Over this past weekend I had the joy of meeting and conversing with a fellow Reformed Baptist pastor who shared many of the life-experiences I had in the pastoral ministry. One of the common scars he and I discovered was sharing the eldership with a man who proved to be disqualified. In his case, as in my own, the man who ministered with him as a co-elder was not only a trusted partner in ministry but one he counted as a best friend. But over time, this seeming credible elder and bosom buddy turned out to be nothing but a self-willed traitor to both this brother and the church which called him to the ministry. As we discussed this mutual experience, the question that surfaced was what did we learn from it as pastors? And for the both us, the lesson we took was the same: Don’t be hasty but wait patiently on the Lord to make men qualified elders.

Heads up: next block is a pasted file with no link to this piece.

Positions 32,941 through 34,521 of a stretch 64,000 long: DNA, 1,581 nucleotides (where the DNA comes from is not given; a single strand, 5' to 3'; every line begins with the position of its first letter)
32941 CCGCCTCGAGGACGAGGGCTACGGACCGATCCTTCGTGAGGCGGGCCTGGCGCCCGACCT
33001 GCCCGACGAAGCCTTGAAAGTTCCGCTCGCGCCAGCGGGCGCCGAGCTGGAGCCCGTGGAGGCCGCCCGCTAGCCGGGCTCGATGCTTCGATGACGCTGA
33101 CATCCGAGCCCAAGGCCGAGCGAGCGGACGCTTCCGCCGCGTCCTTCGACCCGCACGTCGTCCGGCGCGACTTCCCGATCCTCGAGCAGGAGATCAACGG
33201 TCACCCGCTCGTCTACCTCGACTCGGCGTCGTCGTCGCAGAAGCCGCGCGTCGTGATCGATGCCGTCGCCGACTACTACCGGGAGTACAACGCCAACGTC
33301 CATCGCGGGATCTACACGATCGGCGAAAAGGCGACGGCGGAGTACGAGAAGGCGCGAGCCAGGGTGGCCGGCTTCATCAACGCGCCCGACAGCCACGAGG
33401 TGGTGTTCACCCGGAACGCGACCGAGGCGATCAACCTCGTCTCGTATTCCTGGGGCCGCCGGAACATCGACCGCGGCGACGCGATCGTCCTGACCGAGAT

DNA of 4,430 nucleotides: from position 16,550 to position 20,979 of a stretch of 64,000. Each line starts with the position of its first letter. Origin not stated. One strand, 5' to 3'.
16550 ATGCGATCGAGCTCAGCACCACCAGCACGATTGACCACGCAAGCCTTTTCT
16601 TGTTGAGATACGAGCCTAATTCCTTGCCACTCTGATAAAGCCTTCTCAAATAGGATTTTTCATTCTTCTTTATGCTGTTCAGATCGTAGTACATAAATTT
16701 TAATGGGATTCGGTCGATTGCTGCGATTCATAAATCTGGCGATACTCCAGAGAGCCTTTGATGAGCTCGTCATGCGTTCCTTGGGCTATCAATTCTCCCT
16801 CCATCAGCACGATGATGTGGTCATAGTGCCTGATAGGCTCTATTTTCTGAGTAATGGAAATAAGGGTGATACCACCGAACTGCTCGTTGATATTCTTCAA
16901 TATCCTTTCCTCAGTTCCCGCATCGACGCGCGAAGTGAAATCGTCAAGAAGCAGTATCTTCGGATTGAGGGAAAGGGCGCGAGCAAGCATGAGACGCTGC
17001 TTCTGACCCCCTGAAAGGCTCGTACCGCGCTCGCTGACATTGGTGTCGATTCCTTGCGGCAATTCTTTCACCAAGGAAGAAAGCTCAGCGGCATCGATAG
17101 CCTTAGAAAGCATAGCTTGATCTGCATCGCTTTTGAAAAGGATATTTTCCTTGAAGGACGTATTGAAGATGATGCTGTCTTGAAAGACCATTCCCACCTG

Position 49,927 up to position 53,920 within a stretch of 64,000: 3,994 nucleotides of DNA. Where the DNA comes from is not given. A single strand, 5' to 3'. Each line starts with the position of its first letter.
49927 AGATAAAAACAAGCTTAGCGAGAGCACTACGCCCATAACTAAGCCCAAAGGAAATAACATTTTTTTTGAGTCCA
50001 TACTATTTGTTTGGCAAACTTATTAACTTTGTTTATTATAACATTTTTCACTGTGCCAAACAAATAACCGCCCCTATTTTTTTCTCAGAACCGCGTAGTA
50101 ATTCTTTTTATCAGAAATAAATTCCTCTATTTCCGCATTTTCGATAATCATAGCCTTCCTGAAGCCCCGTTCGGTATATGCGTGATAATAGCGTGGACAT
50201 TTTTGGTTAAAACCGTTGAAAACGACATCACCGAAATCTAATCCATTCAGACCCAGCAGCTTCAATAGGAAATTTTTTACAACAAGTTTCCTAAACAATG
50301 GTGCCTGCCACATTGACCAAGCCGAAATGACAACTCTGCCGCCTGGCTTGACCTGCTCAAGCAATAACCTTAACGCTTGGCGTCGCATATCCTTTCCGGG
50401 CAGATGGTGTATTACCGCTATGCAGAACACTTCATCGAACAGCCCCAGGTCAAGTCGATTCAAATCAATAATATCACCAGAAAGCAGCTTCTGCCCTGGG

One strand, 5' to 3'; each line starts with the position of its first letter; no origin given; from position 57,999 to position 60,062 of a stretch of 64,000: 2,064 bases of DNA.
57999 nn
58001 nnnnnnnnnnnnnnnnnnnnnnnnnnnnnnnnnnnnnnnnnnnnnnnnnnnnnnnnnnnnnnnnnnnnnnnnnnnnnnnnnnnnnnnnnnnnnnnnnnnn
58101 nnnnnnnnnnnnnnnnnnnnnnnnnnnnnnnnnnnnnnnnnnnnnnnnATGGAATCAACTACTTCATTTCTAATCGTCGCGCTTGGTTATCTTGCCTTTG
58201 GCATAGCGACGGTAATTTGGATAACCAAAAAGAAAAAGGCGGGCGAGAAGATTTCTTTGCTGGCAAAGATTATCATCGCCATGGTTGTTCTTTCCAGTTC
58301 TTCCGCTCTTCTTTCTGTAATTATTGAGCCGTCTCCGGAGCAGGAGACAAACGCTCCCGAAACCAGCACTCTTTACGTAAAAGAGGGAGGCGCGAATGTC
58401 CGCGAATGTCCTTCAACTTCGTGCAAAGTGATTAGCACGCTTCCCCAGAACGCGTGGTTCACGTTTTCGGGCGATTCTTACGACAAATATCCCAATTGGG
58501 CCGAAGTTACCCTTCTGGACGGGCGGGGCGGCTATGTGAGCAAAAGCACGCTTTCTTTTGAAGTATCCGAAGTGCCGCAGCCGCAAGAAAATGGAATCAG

This lesson comes straight from God’s Word. It is the Spirit-inspired directive Paul the apostle gave Timothy in 1 Timothy 5:22 – “Do not be hasty in the laying on of hands, nor take part in the sins of others; keep yourself pure.” These words have to do with the ordination of church elders. And the imperative which stands out in bold relief is the absolute necessity for overt caution in the matter of selecting men to serve the church as qualified elders. In fact, Paul lays so much stress on this matter to not be hasty ordaining men as elders, that he adds a solemn warning to Timothy for such impetuousness: “nor take part in the sins of others; keep yourself pure.” What does this mean? What is it referring to? If we act with haste to ordain a man to the eldership, who later proves himself disqualified, then we make ourselves culpable in the man’s sins. In other words, it’s not just the disqualified man who has to answer for his sins, but its the pastoral leadership who laid hands on him that will answer for it as well – combined with the church who affirmed the man’s ordination. Observing therefore the caution needed in this matter, John R. W. Stott (1921-2011) wrote: “It is a common human tendency to make premature and ill-considered decisions, to be hasty when we should rather be cautious. Although the opposite fault is to be indecisive, yet in leaders it is better to take time to form judgments and make decisions than to be precipitate and live to regret it.”